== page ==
Description: What does the struggling writer do when asked to write a paragraph or an essay? How can we help at the organizational and more granualar level? Examine, viewmodeling, and practice expository writing strategies for the struggling student.
For FDU graduate credit you must attend all Friday sessions and Saturday session–12.5 Hours
EDUC6624 OG Topics (1 Graduate Credit) Topic: “Strands for Skilled Reading”
If interested in taking course for one graduate credit through FDU, contact Grace Hottinger at firstname.lastname@example.org or 201-692-2816. There will be a graduate tuition fee of $175 paid to FDU in addition to NJIDA conference fee and a required written assignment. Deadline for registration with FDU for graduate credit is Wednesday 9/29/21. This option is only available to people who are currently enrolled at FDU and/or are teachers that have graduated from FDU.
Continuing Education Credits
IMSLEC: Attendees will earn 1 hour of PD credit for every hour of instructional time.
NJ PROFESSIONAL DEVELOPMENT HOURS
Certificate toward the 100-hour requirement will be provided after the conference via email within 10 business days of 10/2.
All sessions will be recorded and available for 30 days if you have registered for them.
THE DEADLINE FOR REGISTRATION on Eventbrite is September 24, 2021. Late registrations cannot be accepted for the virtual conference.
For questions, email email@example.com.
Zoom links will be sent out via email to each registered attendee 24 hours ahead of scheduled session date and time. Check your spam/junk folders ahead of contacting NJIDA if you do not receive your session(s) zoom link(s). Please log in to the session 15 minutes ahead of scheduled time for housekeeping details. All sessions will be recorded. If you have registered for a session and are not able to attend live, you will recieve the link for that recorded session within 72 hours of that session time.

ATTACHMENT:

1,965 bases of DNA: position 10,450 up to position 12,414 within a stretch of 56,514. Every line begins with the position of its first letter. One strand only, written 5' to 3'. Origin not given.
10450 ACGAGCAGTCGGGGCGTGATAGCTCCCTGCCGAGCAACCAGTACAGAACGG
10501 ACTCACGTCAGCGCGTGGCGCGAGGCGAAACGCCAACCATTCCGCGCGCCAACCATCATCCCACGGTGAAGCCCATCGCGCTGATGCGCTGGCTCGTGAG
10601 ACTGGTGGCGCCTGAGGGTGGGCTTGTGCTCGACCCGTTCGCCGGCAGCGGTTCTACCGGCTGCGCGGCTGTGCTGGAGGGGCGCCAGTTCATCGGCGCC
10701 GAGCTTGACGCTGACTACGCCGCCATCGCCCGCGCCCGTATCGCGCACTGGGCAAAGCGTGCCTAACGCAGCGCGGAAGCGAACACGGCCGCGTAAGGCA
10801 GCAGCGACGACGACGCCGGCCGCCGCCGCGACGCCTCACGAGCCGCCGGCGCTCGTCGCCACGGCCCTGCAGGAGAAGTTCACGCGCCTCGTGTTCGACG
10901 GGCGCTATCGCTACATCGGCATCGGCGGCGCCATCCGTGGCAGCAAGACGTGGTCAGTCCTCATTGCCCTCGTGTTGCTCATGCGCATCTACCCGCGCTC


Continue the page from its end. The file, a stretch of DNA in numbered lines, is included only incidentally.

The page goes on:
ATTENTION SCHOOL DISTRICTS
School Districts can use Purchase Orders via Evenbrite. Make sure to first register here on EventBrite and choose “Send an Invoice” as your payment method.
Conference Registration Fee
$125 for Friday Only – All Sessions
$150 for Friday and Saturday – All Sessions
$75 for Saturday only
You can take all sessions for this one price or any combination there after. If you register and pay for a session that you cannot attend live, you will receive the link to that recorded session within 72 hours of session date and time.
PD hours certificates will be emailed to registered attendees within 10 business days of October 2. Check your spam/junk folders if you do not receive them before contacting NJIDA.
NJ PROFESSIONAL DEVELOPMENT HOURS
NJ Professional Development HoursProvider #254
IDA DISCLAIMER: The International Dyslexia Association www.interdys.org supports efforts to provide instruction for individuals with dyslexia and to identify these individuals at an early age. The Association believes that multi-sensory teaching and learning are the best approaches currently available for those affected by dyslexia. However, the Association does not endorse any specific program, speaker or instructional materials, noting there are a number of such which present the critical components of instruction.